It's also important to have a high degree of integrity. And so I would encourage people to be honest. We all make mistakes. We should own them and work to improve. It's okay to fail. Be a good collaborator. Give people credit. I hope we've done that here.
RB: I'm wondering if there is any memory of your time at CEVR that stands out to you.
PN: We have an annual CEVR meeting every April where we showcase our research and databases. We work hard in the weeks leading up to it. A lot has to happen quickly. I have a lot of memories of sitting in this room [the CEVR conference room] with people going over talks and trying to polish their research presentations, and reviewing many other details. I have fond memories of those nights before the opening and the “cast party” after.
RB: When you were a kid, what did you want to be when you grew up?
PN: I would tell people that I wanted to be an astronaut. I think I did it because people seemed to like that answer. And I guess I liked the space program. When the astronauts landed on the moon, I was eight years old, and it was a big deal. In truth, though, I had no idea what I wanted to do when I grew up.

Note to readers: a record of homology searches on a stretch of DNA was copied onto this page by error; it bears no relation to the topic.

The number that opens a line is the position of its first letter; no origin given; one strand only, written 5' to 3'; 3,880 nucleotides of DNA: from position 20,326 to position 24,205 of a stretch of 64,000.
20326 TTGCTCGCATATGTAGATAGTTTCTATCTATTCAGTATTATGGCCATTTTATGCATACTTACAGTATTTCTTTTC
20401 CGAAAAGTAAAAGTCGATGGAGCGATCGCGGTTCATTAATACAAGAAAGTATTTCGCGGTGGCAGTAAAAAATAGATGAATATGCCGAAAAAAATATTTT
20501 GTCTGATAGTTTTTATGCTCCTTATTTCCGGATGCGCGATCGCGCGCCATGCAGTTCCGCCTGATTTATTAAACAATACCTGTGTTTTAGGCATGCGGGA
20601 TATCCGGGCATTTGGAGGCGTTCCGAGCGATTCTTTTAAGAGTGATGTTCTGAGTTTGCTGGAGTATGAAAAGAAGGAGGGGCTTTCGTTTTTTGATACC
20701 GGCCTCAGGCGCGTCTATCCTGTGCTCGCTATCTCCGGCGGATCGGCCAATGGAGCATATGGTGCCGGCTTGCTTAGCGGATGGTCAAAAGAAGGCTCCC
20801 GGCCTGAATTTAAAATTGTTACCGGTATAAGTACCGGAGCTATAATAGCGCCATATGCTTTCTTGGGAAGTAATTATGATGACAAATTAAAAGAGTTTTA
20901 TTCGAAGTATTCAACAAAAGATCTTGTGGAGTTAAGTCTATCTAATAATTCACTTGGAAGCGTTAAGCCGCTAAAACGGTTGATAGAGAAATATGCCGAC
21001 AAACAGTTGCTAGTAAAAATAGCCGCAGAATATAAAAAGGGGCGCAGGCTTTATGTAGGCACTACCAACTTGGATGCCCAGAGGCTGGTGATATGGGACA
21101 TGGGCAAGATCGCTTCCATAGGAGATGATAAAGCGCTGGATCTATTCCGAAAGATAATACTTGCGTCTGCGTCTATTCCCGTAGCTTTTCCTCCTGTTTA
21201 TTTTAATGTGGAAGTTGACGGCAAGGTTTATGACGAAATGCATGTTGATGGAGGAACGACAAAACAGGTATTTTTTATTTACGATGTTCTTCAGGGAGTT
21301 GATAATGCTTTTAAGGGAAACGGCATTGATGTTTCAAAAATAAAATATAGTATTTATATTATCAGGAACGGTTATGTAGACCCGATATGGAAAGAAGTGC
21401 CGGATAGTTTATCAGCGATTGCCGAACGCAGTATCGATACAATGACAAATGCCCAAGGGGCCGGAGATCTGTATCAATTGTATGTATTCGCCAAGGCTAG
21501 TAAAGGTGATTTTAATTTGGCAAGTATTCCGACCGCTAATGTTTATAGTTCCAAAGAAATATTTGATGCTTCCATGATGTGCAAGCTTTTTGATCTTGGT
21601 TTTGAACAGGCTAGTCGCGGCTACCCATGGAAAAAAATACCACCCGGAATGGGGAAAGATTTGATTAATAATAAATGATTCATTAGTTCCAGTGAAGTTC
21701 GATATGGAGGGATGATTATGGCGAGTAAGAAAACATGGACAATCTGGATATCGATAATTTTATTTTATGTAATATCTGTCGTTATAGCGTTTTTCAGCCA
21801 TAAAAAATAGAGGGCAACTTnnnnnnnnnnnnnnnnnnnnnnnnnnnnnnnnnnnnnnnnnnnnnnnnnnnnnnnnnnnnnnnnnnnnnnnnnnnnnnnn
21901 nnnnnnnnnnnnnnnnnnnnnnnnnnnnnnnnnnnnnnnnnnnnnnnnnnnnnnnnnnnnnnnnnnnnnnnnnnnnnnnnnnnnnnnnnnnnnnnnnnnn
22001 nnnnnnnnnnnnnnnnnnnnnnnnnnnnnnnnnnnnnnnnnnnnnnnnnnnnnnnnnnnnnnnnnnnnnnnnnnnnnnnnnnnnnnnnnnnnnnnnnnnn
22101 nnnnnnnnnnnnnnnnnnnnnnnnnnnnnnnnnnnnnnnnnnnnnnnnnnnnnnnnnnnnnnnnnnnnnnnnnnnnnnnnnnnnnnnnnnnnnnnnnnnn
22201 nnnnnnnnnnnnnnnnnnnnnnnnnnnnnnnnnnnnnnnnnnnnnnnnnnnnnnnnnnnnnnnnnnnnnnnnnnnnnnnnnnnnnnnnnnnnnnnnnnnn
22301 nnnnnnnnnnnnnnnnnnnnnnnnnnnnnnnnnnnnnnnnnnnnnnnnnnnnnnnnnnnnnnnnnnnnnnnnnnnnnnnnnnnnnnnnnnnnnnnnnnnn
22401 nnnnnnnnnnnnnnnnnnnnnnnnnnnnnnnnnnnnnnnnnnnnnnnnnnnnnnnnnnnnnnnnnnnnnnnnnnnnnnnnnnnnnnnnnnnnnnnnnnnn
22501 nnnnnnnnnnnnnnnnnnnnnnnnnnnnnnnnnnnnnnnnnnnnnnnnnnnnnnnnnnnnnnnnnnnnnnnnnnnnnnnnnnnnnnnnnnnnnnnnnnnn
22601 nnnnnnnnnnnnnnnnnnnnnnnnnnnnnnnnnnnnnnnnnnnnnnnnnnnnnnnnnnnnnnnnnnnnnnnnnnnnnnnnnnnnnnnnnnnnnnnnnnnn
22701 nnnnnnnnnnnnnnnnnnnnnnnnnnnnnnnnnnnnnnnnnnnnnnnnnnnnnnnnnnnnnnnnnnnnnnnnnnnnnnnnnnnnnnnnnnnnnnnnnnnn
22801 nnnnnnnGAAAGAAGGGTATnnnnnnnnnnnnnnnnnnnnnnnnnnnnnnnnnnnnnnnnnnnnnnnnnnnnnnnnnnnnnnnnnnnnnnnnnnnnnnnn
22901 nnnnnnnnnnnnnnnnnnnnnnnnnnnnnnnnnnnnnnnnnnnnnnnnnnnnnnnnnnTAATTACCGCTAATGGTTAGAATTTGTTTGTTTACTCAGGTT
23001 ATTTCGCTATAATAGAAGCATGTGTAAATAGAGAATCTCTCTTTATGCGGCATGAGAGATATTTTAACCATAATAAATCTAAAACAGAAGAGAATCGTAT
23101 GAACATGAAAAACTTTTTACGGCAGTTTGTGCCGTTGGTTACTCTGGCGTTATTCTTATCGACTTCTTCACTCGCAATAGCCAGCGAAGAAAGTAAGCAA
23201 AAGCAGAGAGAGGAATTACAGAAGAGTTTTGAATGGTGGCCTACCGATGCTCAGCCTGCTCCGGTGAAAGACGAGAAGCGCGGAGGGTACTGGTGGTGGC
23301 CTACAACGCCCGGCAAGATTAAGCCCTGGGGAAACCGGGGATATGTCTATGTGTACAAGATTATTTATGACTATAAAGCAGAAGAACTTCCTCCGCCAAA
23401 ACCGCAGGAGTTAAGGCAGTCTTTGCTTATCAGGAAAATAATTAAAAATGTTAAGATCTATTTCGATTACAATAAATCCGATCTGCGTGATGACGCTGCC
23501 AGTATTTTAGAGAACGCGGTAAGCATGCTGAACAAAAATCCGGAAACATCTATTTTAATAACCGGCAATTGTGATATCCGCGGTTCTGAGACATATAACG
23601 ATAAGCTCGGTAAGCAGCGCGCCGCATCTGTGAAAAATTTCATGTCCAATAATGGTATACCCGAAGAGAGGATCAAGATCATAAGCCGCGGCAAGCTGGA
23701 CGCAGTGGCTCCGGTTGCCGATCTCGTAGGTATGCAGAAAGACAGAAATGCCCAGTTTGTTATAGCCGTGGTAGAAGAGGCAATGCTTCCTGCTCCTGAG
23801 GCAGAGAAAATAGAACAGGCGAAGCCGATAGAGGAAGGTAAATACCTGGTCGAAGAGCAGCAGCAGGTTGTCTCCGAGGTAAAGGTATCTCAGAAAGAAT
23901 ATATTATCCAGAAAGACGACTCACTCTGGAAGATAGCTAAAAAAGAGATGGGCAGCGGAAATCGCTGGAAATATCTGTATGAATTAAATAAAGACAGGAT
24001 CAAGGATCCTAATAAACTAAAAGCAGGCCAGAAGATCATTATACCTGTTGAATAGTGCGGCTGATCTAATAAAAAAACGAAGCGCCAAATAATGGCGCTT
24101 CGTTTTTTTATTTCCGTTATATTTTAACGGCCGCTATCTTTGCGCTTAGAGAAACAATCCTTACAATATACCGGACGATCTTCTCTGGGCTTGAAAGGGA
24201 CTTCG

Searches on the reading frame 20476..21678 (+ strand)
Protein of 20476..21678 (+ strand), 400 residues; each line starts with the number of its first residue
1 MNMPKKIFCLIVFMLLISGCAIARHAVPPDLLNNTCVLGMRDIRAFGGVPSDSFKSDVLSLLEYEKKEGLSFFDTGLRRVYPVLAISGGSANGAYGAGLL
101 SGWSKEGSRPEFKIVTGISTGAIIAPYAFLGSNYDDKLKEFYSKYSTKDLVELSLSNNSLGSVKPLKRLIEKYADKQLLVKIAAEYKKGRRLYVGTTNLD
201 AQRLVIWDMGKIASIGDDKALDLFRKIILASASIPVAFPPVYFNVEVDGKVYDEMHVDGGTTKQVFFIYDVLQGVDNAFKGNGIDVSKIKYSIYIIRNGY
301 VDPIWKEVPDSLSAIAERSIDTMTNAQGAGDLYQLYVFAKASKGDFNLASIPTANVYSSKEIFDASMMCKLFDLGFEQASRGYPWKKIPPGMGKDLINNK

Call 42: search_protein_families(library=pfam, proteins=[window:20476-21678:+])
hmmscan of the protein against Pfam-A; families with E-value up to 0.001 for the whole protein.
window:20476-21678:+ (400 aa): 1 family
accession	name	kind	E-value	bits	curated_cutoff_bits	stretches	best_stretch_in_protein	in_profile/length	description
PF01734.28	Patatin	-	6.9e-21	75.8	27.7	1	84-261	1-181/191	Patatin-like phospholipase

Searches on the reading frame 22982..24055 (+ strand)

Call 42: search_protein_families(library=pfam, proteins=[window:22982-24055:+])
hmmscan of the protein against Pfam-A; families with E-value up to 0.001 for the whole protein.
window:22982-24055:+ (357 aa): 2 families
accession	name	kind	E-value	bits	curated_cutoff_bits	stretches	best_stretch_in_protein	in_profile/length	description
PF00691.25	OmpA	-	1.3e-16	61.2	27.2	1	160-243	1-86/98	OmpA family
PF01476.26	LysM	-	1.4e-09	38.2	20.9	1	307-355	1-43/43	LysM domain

RB: And then finally, what do you do when you're not doing health economics and outcomes research?
PN: Well, I like to read and I try to read things outside of the field. I like to read mostly nonfiction (history, current events, books about science and innovation and technology, and biographies). I run – outside or on my treadmill. In my youth, I was a decent distance runner – now I just kind of trudge along. My wife and I like to watch movies and sometimes a series on Netflix or HBO. We’re now watching “Better Call Saul” and “Succession.”
Rachel Breslau is a research assistant at CEVR. She works with Peter on a variety of projects. Rachel graduated from Tufts University in 2021 with a BA in Economics and Political Science.